Now, when Datkem applied for regularization, he did not approach the ministry that had issued contravention notices; it went to a zonal office, only paid the prescribed fees as a way of arm-twisting the government. Worst still, when the ministry engineers visited the building, it still did not conform with the contents of the proposed regularization.
In any case, since the former Governor was in power when he obtained approval (whose terms were still not complied with) was given, it sounds extremely strange, if not ridiculous, to ask the Abiodun government what it had been doing about the plaza in the last 20 years. That also ignores the fact that there were recent, unapproved additions to the structure which could have claimed lives.
Now, the government gave a contravention notice with serial no. 0106983 on May 24, 2022, and a stop work order with serial no. 000623 on May 24, 2022. Both were ignored, and so it issued another stop work order with serial no. 001065 on July 22, 2022. Again, it issued yet another demolition notice with serial no. 0007549 on October 11, 2022, while a notice to seal with serial no. 000815 was issued on October 4, 2022.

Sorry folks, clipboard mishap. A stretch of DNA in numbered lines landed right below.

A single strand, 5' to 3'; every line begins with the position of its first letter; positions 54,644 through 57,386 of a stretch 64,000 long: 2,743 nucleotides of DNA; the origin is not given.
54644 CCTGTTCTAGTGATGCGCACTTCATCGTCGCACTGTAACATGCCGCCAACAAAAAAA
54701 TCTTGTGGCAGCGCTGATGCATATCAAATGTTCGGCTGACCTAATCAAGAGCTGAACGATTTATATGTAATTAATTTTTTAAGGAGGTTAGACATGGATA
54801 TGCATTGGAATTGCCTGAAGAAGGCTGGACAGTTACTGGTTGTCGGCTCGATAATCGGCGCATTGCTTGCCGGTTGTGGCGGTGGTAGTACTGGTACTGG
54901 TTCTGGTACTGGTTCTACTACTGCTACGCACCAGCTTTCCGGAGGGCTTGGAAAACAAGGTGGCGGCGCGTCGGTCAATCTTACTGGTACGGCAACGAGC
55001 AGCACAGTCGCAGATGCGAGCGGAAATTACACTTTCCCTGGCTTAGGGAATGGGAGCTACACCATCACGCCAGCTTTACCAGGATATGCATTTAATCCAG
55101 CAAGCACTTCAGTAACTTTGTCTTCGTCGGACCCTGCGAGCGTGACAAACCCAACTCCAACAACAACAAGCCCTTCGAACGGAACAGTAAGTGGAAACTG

Worst still, the re-sealing of the site on August, 1 2023 did not stop work on the site. The developer wrote an appeal for unsealing, which was considered in order to evacuate the belongings on the premises and thereafter, quit notice with serial no. 0030750 was served on 31st August, 2023. With this plethora of notifications, charging the Ogun State government with unfairness/hasty demolition of Datkem is quite absurd.
Former Governor Gbenga Daniel cannot cite “rule of law” and “due process” only when it suits his whims and caprices. Following the expose on the non-existent company whose name was allegedly used by the owners of Datkem Plaza to apply for building approval in Ogun State, he hurriedly churned out a certificate bearing the name “Datkem Enterprises”. But how do you use “Datkem Enterprises” to prove that “Datkem Enterrpises Ltd” exists? Datkem Enterprises Ltd was the entity used to obtain approval for Datkem Plaza.